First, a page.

In November I attended Front End North, a conference about web development at MMU. While the whole day was generally interesting and insightful, the thing that has stuck with me most from all the talks was this:
Improve your workflow with every new project. Don’t try everything at once, just push yourself to learn something new, or improve on what you did before each time.
So when I went back to work, I kept that in mind, and luckily I got some new projects up and running, which meant a lot of new changes. In fact my development workflow has changed so considerably in the past 3 months that I thought now was a decent time to go over those changes.
I’d been using Gulp before FEN, but it seems worth mentioning here. I tried Grunt, but couldn’t quite get along with it. Then I tried Gulp and it just seemed to fit with me, the same thing happened when I tried learning LESS, which didn’t sit right, but I found SASS just worked.
Anyway, once I got automating things, I couldn’t stop. I haven’t quite got a Gulpfile into all my old but ongoing projects yet, but as I revisit them my first action is usually to jump into the Command Line and run “npm install gulp –save-dev”.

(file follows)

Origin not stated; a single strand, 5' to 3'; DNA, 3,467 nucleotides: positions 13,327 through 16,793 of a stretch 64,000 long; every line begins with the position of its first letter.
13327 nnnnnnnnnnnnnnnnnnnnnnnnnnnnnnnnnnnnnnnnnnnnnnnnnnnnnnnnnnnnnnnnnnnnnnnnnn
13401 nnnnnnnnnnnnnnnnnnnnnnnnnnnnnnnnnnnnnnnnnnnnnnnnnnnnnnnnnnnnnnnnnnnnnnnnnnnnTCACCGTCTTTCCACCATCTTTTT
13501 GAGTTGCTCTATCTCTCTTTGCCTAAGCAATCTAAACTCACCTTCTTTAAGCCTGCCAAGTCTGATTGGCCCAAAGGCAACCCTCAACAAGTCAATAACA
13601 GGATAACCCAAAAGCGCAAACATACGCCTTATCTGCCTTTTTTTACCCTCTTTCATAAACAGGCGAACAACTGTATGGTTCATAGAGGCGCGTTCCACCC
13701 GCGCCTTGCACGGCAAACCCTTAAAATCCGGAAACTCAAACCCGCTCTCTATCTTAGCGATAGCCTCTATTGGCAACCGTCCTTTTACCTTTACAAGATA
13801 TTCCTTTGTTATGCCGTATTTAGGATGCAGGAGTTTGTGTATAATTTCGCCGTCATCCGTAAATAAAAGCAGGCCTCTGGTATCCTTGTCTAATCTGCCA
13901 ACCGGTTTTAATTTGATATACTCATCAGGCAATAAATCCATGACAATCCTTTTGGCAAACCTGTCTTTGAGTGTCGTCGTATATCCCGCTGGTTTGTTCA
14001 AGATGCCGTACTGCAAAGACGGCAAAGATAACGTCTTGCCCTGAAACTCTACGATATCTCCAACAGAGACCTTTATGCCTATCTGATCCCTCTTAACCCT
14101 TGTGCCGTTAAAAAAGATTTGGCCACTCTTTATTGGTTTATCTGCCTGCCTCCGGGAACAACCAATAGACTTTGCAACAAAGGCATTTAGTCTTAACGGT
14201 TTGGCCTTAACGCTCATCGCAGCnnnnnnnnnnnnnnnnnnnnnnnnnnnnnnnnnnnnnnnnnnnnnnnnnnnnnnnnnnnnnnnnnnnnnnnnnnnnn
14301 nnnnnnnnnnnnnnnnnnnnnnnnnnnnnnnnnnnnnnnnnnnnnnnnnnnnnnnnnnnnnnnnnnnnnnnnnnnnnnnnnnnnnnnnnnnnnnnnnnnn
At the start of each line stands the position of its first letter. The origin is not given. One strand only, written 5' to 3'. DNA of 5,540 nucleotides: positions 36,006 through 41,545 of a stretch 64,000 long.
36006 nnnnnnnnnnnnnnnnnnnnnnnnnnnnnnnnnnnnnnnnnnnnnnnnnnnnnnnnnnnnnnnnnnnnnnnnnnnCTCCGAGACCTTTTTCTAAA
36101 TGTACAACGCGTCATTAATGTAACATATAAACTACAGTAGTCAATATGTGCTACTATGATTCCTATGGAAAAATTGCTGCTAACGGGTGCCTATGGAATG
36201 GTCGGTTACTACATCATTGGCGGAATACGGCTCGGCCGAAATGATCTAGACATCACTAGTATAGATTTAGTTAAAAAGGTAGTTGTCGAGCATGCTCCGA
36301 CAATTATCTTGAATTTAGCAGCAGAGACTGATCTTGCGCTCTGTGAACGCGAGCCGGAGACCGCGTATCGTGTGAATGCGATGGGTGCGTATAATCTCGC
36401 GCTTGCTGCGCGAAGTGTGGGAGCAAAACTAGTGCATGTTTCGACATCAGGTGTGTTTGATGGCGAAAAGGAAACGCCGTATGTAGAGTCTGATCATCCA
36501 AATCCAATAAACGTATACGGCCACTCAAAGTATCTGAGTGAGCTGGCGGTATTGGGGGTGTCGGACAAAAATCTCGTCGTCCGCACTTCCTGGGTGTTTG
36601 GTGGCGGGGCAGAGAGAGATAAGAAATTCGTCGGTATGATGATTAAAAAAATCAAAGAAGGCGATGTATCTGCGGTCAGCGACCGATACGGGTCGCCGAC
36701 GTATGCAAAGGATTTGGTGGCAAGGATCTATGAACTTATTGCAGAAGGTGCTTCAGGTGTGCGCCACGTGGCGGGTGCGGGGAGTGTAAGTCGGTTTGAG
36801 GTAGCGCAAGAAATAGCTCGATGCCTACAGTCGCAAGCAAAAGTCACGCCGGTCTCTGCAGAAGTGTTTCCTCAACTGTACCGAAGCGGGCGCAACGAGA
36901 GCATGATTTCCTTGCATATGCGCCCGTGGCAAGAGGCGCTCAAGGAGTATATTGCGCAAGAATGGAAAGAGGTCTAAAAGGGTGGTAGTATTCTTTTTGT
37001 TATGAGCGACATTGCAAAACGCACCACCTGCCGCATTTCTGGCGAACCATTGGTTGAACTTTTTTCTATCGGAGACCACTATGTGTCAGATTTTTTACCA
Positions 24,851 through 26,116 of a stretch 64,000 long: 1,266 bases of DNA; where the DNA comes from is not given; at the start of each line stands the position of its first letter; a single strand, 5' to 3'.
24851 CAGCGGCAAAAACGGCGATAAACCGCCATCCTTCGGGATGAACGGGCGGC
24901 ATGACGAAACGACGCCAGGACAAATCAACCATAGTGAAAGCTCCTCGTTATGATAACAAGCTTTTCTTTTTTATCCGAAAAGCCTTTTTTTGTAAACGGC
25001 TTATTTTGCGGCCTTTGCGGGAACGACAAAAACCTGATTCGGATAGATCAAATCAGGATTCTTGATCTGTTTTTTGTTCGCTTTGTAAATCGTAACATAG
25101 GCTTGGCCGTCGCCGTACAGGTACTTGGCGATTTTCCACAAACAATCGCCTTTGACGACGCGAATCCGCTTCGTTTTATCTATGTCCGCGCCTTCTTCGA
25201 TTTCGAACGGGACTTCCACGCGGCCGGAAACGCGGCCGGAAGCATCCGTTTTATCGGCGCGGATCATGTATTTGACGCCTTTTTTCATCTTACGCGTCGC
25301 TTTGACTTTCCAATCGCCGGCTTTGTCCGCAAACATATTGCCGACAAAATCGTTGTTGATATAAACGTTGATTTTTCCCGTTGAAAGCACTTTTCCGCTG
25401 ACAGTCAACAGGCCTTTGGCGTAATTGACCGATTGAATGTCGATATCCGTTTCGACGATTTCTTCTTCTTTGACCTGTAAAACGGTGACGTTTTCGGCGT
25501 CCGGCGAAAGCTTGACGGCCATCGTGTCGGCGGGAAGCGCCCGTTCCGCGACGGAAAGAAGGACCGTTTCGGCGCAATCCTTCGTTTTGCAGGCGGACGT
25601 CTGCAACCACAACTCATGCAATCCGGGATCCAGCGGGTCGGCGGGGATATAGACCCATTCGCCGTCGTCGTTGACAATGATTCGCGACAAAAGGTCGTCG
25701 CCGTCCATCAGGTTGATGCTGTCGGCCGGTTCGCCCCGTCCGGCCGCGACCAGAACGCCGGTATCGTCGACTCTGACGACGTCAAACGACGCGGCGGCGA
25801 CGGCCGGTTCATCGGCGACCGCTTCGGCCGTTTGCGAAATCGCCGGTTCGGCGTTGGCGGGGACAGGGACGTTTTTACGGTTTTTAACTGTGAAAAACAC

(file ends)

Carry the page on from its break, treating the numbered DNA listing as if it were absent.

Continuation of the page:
Because I’m terrible, I hadn’t really been that big on Git in the past. I didn’t get on with the Windows GitHub app, couldn’t find my way in BitBucket at all and while I was happy dipping my toes in the Command Line, I found using Git with it was a bit of chore.
This had to change though when I found WPPusher and my life was changed forever. Before WPPusher, I was quite guilty of cowboy coding over FTP. Very bad. But now everything is version controlled and sites get updated with Commit → Push → Update via WPPusher. This will hopefully be simplified even more when I convince work that I need the Pro version and can Push to Deploy.
WPPusher makes me feel like a better web developer. I can’t imagine working without it.
For a long time, I used Notepad++ for my text editing. It was basic, but it did everything I needed it to do. I had tried some other programs but they didn’t fit. Then there was Brackets, and again everything changed. Transferring from Notepad++ was seamless, but at the same time a massive improvement.
I’m running quite light on extensions, just Brackets-Git to integrate with WPPusher, Brackets-Gulp for obvious reasons, although it can be a bit janky at times and doesn’t play well with other extensions and the Document Toolbar to switch between files more easily. I’ve also got some minor presentation extensions, and linting.
The new setup is not perfect, but it’s definitely the best I’ve worked since starting doing this full time. Revisiting old projects is now exciting, because I know the things that were a chore before are going to automated into oblivion now.